Coincidentally, Stokes retired when Britain recorded its hottest day on record, with temperatures rising above 40 degrees Celsius or 104 degrees Fahrenheit for the first time. As climate scientists said such heat could become the new normal, England hosted a day-long cricket match with South Africa in the modestly cooler northeastern city of Durham. Extra water breaks, ice packs and beach style umbrellas were used to keep the players cool. Even with those precautions, Matthew Potts from England left the game, exhausted.
Aiden Markram of South Africa was photographed with an ice pack on his head and another on his neck, his face in apparent distress, as if he had fought in a heavyweight fight. Some fans are said to have passed out or sought medical attention, while many others sought thin slices of shade.
On June 9, South Africa also faced challenging conditions as it faced India in the heat, humidity and pollution of New Delhi. The heat index was 110 degrees Fahrenheit for an evening game. Part of the stadium was transformed into a cooling zone for spectators, with curtains, seats and misting fans attached to plastic containers of water.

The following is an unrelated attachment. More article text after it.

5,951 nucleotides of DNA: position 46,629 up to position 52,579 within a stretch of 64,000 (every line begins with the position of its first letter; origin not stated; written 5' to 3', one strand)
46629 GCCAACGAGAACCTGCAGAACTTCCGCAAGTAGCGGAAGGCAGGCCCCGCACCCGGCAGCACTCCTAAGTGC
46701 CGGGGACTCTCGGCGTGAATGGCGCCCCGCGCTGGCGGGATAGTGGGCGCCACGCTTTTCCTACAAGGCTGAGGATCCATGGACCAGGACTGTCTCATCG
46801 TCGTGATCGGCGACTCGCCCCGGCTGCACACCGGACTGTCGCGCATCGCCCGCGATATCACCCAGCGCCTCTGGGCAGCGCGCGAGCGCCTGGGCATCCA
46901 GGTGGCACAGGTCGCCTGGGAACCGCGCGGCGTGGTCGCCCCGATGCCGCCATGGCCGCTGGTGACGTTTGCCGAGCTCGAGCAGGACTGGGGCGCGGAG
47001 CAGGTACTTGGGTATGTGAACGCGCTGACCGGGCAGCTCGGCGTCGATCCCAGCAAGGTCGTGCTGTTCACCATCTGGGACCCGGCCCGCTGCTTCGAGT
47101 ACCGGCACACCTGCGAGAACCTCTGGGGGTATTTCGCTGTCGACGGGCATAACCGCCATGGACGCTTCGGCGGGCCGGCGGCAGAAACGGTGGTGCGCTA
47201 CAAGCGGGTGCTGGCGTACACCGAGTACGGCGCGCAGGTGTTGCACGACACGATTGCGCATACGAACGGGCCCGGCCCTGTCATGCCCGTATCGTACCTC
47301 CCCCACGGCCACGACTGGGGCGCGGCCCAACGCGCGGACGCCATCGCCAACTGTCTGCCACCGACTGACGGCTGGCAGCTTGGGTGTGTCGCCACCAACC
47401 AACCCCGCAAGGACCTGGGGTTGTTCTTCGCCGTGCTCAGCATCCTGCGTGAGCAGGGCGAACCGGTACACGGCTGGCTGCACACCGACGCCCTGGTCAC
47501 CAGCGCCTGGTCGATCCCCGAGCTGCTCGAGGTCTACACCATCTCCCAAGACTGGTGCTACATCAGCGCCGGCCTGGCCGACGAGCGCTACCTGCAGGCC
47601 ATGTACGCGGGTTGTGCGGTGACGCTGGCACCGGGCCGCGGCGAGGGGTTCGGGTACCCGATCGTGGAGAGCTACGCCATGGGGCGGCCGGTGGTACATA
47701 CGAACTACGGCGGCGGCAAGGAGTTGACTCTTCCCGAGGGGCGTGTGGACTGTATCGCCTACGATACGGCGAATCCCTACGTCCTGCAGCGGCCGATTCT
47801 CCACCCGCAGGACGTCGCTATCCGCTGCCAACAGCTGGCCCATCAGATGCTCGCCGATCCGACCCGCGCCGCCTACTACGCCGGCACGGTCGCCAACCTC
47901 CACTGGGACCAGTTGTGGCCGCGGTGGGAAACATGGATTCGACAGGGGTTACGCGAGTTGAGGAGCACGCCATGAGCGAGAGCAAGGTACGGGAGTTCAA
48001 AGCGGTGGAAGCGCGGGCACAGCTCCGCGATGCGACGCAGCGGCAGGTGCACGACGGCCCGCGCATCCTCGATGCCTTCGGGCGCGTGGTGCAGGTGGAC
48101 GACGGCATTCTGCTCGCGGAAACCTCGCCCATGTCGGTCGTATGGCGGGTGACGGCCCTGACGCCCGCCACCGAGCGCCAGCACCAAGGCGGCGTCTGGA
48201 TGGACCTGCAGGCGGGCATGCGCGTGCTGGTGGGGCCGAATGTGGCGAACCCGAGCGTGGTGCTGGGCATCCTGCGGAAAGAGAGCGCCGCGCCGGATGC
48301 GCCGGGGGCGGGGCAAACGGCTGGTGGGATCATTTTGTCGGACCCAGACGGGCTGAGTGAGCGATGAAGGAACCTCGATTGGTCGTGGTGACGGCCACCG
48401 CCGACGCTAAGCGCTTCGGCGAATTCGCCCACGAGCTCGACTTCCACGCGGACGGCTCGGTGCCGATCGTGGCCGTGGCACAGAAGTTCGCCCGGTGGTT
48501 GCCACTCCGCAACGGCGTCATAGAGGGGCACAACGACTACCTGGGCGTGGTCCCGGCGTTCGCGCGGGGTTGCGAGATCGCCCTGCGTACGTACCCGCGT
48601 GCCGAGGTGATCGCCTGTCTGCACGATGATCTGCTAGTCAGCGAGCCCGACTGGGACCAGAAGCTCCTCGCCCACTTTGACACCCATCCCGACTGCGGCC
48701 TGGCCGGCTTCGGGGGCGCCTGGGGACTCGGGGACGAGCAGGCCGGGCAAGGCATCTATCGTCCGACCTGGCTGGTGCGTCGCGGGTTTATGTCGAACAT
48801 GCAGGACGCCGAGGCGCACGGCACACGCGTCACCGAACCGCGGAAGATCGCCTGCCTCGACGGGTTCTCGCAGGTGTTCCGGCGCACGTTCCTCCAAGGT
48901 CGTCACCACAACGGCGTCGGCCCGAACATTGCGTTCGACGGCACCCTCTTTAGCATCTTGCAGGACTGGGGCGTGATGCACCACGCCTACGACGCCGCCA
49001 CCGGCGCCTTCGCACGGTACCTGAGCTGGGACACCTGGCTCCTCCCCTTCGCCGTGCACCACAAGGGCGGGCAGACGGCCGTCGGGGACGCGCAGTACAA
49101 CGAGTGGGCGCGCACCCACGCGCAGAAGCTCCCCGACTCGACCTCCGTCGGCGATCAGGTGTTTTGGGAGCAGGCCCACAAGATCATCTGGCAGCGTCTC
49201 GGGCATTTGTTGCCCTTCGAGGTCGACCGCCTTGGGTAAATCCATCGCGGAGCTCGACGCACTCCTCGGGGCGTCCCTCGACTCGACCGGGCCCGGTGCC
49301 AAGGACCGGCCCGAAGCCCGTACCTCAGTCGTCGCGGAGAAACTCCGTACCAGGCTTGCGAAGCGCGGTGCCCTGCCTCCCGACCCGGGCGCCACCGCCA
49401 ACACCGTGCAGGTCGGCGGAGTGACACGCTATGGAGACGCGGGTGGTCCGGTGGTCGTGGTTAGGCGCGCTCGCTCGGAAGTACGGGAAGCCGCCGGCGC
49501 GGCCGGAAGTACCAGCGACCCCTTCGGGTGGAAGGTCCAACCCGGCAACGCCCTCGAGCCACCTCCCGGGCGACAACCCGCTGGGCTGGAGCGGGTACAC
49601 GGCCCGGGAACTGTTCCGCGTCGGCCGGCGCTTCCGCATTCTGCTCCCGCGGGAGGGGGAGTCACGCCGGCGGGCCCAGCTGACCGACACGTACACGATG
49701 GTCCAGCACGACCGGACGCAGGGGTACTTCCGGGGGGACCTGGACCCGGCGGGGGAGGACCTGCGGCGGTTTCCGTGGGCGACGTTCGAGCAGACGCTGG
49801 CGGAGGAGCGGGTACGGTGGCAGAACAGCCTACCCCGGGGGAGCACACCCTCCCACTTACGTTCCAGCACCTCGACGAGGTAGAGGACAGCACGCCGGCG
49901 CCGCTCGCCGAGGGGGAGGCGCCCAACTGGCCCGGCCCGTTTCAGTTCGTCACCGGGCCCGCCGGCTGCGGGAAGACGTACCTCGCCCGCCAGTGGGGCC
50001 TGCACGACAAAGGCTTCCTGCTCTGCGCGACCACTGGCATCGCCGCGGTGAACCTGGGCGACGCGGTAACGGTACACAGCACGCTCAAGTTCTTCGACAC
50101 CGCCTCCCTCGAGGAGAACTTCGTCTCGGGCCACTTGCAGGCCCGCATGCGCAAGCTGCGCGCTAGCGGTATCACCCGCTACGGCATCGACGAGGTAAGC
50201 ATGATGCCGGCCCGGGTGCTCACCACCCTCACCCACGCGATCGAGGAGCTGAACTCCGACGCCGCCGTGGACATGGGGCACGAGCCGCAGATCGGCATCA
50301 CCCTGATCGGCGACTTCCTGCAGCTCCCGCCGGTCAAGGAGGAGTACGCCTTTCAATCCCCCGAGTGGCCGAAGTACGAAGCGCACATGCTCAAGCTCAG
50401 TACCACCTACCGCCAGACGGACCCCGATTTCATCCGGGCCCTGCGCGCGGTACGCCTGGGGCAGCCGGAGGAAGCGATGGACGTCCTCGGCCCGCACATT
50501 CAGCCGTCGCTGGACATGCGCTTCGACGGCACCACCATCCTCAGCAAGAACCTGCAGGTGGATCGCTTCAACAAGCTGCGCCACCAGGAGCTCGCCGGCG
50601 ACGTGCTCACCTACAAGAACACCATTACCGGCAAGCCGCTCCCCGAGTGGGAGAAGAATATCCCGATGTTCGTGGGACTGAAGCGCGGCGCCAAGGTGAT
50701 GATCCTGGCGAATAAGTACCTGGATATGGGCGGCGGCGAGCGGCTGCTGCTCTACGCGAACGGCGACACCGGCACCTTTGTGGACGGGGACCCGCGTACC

“We’re used to it,” said Shikhar Dhawan, 36, one of India’s captains. “I don’t really focus on the heat because if I start thinking about it too much, I’m going to feel it more.”
In India, cricketers are as popular as Bollywood actors. Even in sauna-like conditions, more than 30,000 spectators attended the match in New Delhi. “It feels great. Who cares about the heat?” said Saksham Mehndiratta, 17, who attended his first game with his father since the start of the coronavirus pandemic.
After watching some spectacular at bats, his father, Naresh, said, “This gives me the shivers.”